Pedro Ernesto Hospital
Pedro Ernesto Hospital in Rio de Janeiro is well known for delivering high-risk births, according to prosecutors.

The bodies of 40 new-born babies and foetuses have been found abandoned in a hospital morgue in Rio de Janeiro, authorities have said.

Some of the corpses had been rotting in a morgue refrigerator for as long as five years.

Officials also found several body parts which prosecutors said were probably left over from emergency amputations.

"It's like something from a horror film," prosecutor Ana Cristina Huth Macedo told AFP news agency. "Our goal now is to give the bodies a dignified burial as soon as possible."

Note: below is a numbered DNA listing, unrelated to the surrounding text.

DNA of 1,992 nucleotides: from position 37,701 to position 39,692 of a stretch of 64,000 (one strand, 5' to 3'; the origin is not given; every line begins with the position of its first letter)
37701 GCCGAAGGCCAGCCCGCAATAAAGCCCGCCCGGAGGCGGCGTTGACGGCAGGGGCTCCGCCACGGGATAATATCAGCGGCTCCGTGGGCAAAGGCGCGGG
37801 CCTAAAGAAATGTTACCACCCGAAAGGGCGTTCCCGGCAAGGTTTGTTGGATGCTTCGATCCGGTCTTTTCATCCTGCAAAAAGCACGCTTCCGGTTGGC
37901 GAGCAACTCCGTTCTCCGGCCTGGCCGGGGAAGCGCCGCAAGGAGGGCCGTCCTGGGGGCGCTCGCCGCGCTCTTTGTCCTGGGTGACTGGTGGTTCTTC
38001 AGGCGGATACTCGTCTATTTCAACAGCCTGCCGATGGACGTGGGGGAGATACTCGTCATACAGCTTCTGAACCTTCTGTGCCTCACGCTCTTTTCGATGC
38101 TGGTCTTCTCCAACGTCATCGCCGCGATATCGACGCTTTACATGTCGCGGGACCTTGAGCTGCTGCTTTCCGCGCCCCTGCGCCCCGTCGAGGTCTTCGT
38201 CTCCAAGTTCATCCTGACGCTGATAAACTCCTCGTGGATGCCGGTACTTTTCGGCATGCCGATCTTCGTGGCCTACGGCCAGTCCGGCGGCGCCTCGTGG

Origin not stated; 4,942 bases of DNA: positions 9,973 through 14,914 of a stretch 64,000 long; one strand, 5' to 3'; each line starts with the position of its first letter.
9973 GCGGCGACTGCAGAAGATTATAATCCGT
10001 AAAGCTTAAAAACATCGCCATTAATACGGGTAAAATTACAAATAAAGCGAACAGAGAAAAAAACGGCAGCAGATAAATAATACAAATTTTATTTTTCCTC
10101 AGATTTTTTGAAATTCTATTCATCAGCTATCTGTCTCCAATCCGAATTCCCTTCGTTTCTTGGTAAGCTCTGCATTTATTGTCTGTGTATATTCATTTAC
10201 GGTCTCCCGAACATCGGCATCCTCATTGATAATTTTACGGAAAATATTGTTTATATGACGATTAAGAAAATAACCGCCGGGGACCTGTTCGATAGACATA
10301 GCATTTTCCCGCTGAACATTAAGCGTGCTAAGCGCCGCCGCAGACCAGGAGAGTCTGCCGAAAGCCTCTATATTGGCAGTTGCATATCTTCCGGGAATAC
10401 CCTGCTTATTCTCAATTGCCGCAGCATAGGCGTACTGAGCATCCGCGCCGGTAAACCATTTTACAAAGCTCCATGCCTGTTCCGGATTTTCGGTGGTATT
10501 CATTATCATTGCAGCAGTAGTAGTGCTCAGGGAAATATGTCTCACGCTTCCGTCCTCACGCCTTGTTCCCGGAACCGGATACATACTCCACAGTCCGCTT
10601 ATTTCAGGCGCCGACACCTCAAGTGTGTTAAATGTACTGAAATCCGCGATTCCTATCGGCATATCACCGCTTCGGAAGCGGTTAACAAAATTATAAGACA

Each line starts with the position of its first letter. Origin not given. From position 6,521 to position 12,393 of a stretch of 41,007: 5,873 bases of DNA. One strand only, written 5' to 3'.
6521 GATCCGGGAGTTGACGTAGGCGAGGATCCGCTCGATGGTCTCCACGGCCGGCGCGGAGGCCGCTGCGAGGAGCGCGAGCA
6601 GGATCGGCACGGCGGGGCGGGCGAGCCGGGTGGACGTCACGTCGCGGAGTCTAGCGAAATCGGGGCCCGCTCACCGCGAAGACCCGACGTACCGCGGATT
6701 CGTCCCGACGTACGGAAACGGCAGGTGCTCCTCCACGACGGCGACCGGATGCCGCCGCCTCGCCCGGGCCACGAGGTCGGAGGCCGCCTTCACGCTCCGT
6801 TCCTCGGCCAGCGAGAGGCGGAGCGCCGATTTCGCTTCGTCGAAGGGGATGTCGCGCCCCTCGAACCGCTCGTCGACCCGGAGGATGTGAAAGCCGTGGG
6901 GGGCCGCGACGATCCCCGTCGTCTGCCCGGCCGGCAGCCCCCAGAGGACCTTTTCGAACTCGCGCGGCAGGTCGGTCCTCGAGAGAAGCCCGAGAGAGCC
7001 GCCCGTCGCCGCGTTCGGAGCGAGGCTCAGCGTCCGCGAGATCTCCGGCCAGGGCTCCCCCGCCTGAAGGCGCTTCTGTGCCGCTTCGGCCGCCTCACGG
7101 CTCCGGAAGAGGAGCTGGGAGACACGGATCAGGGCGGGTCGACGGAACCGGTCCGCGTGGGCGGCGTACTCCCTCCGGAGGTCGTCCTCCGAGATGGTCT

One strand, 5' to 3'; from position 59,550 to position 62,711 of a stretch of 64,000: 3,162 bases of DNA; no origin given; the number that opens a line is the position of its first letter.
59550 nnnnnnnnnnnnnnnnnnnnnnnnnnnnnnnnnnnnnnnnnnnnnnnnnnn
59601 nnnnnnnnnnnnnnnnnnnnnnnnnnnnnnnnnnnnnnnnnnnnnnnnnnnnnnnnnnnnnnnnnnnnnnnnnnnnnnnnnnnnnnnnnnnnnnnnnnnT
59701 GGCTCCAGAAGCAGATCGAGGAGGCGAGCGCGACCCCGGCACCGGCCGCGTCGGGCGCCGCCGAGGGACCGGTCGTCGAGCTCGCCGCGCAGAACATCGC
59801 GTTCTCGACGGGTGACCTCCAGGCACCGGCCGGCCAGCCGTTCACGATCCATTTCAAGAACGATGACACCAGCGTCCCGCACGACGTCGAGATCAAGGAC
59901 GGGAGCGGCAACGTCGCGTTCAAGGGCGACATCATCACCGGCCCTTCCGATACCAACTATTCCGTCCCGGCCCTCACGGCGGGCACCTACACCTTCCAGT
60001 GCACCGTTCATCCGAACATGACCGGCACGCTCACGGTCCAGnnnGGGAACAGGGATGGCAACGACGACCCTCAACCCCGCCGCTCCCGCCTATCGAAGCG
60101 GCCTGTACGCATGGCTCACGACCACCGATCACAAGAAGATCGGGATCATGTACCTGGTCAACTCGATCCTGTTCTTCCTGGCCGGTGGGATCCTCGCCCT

Huth Macedo added that the city-administered Pedro Ernesto Hospital is well known for delivering high-risk births, and this could explain the high number of bodies found.

The hospital's director, Rodolfo Acatuassu Nunes, told Brazilian television the bodies of the deceased and stillborn infants had never been claimed by their parents.

"It has to do with a social problem: people don't come back to get the body of their baby if it has died," he said.

All the deceased infants will undergo genetic testing to determine who their parents were, prosecutors said, adding that 15 bodies were not possible to identify.

The case came to light after prosecutors were asked by authorities to investigate the whereabouts of one infant, who it was later discovered was delivered stillborn to a crack-addicted mother.

One year after the baby's death, the body had not yet been buried. The investigation led prosecutors to discover all the other unburied infant corpses.

"We have to find out if it's the hospital or the families that are at fault," Huth Macedo told AFP.